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Breaking the link between financial difficulty and suicide

Professor Louis Appleby and Councillor David Fothergill discuss the importance of prioritising suicide prevention during financially difficult times.


We are in a worrying time for suicide prevention. There is strong evidence that individuals who are economically stressed - on low incomes, unemployed or in debt - are at greater risk of mental ill-health and suicide. 

According to the charity Money and Mental Health, people with problem debt are three times more likely to have had recent suicidal thoughts. After the 2008 recession, suicide rates rose in this country and many others.

The rising cost of living represents a significant risk – already we are hearing from charities that financial worries are increasingly prominent in the calls they receive.

Local councils have been key to suicide prevention in recent years, despite huge pressures on limited resources.

We know that many are already responding to the cost-of-living impact, incorporating financial risks in local suicide prevention plans – this will be vital.

In addition, resources that may be of interest include:

  • Recommendations from Money and Mental Health, which include considering the tone of debt collection letters.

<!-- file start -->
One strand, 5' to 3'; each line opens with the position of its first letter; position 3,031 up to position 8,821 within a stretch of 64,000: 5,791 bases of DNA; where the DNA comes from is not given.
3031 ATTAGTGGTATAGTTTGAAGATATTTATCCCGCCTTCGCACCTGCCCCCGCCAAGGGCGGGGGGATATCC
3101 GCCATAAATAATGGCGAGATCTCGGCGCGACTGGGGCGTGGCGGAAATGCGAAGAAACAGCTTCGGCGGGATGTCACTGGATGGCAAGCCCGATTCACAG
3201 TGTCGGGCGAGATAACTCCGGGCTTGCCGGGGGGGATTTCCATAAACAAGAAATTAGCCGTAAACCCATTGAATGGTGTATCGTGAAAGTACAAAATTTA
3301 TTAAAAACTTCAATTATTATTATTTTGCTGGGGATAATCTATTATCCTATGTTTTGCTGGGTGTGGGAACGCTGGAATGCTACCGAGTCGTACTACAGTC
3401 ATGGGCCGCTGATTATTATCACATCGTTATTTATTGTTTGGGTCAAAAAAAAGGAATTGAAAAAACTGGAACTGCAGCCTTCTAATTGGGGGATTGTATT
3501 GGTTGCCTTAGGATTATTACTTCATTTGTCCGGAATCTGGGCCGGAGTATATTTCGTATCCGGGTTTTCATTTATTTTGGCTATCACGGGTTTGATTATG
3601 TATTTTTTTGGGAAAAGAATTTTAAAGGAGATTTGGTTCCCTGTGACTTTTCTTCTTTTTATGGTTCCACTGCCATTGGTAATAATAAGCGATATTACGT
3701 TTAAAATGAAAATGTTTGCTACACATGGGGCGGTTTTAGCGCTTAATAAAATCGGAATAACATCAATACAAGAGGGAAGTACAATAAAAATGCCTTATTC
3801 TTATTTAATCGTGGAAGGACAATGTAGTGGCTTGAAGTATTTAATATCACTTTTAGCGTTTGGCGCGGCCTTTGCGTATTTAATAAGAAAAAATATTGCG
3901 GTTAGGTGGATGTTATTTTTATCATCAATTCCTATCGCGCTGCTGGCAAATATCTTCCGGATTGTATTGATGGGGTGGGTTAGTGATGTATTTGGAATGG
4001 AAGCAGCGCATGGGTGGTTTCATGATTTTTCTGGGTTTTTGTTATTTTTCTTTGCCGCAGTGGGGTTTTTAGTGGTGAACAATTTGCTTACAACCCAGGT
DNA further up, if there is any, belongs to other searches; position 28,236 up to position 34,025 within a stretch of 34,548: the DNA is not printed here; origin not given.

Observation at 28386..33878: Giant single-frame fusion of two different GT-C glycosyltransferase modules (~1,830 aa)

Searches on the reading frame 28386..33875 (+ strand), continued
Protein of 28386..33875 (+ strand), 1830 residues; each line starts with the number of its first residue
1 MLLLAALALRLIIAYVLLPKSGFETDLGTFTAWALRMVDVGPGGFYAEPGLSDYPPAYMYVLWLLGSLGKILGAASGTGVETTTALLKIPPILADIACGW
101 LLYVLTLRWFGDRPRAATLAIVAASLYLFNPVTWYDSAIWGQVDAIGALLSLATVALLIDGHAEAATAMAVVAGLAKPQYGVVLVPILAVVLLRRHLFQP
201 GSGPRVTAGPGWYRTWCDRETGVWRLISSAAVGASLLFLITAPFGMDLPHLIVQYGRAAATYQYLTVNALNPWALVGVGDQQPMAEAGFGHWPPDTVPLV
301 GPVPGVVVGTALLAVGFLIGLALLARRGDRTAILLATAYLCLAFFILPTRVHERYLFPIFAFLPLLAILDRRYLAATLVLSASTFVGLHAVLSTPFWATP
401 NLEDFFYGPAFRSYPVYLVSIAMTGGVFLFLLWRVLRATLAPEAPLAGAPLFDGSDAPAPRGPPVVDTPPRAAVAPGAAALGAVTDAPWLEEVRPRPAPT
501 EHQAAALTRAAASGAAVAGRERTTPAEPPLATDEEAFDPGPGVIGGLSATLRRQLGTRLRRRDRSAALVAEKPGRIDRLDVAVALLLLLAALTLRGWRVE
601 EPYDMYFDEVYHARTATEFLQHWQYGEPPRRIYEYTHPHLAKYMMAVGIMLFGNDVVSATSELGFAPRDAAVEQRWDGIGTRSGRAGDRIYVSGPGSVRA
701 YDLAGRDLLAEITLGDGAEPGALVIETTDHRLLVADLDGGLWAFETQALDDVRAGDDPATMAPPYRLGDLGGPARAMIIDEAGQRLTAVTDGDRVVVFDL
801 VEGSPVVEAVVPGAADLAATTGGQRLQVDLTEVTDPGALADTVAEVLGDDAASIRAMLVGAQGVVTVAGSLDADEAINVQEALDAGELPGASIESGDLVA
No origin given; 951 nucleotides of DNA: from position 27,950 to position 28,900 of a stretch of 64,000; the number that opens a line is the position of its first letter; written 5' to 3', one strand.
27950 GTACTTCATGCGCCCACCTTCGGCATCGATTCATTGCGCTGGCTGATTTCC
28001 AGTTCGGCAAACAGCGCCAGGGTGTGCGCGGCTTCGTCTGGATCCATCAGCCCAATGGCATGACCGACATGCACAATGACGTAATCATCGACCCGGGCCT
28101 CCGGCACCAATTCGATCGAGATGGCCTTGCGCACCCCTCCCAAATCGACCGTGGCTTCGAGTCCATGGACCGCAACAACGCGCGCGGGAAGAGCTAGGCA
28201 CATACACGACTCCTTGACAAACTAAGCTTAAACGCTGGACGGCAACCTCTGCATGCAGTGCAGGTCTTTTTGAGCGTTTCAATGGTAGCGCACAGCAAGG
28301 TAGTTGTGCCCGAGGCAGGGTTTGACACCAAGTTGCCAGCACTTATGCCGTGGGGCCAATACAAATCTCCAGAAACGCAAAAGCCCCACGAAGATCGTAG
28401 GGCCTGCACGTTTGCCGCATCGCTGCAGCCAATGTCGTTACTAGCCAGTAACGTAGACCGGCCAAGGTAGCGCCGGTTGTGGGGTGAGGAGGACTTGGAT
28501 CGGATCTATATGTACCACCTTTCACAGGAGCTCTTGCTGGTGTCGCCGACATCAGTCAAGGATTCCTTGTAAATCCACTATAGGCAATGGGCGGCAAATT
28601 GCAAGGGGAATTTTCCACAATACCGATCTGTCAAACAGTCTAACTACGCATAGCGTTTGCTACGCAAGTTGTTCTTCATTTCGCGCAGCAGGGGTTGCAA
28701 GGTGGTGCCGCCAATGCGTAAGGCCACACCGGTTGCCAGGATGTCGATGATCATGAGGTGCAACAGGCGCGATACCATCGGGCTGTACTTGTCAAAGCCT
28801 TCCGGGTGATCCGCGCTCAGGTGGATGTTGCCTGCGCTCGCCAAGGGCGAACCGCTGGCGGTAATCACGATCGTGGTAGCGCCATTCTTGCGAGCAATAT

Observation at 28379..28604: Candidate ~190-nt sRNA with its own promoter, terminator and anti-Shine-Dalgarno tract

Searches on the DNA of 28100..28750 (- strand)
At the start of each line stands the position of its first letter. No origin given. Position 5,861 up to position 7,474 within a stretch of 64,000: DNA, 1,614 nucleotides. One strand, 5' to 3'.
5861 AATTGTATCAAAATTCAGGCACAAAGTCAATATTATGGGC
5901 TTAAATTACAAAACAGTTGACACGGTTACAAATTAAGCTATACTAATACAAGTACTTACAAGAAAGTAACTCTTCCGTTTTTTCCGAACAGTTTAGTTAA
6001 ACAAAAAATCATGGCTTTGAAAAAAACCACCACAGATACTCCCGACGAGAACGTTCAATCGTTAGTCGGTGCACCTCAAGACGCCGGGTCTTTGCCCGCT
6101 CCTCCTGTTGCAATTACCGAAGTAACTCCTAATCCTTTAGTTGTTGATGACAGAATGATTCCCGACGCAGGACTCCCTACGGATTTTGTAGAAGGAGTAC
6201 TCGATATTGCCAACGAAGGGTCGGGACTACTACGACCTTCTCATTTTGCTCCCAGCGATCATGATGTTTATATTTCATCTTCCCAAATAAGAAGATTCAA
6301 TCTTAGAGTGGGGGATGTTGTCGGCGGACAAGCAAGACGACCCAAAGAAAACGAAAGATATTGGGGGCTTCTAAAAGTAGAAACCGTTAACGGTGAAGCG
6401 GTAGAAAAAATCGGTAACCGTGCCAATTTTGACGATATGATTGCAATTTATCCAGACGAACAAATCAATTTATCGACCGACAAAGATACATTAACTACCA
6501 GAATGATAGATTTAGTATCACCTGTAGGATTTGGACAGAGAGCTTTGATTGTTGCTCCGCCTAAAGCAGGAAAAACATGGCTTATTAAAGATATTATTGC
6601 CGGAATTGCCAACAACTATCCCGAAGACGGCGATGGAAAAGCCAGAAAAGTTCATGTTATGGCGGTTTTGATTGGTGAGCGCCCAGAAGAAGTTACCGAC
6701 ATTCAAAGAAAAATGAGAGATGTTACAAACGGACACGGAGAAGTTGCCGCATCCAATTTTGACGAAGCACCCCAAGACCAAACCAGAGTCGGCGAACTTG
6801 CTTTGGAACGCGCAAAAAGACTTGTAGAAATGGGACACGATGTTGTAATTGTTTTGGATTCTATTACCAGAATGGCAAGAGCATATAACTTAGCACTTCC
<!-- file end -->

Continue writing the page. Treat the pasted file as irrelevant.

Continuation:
• Guidance on suicide prevention in the government’s Debt Management Vulnerability Toolkit.
  • Breathing Space - a debt respite scheme, including council tax, where, for example, enforcement of tax collection could be paused and/or the interest paid on their debt could be frozen. It also offers legal protection from creditors to people in mental health crisis. This Money and Pensions Service website provides further information and includes e-learning modules for debt advisers.
  • Hub of Hope - a mental health support signposting tool that helps people find support that's right for them in their local area.
  • Zero Suicide Alliance - designed to support community leaders to understand the incidence of suicide in their local area, the factors that contribute to suicide, and what others are doing to tackle these issues. They also offer suicide awareness training.
  • The LGA Cost of Living Hub - designed to share best practice and help councils to support their residents with the rise in the cost of living.
  • You may also want to signpost Samaritan’s helpline number (116-123) and Shout’s text service (text 'SHOUT' to 85258).

An increase in suicide is not inevitable. After 2008 the rise was not uniform or universal. Thanks for doing what you can for those who are most vulnerable or at risk.

Professor Louis Appleby (Chair of the National Suicide Prevention Advisory Group) and Councillor David Fothergill (Chair of the Local Government Association, Community Wellbeing Board).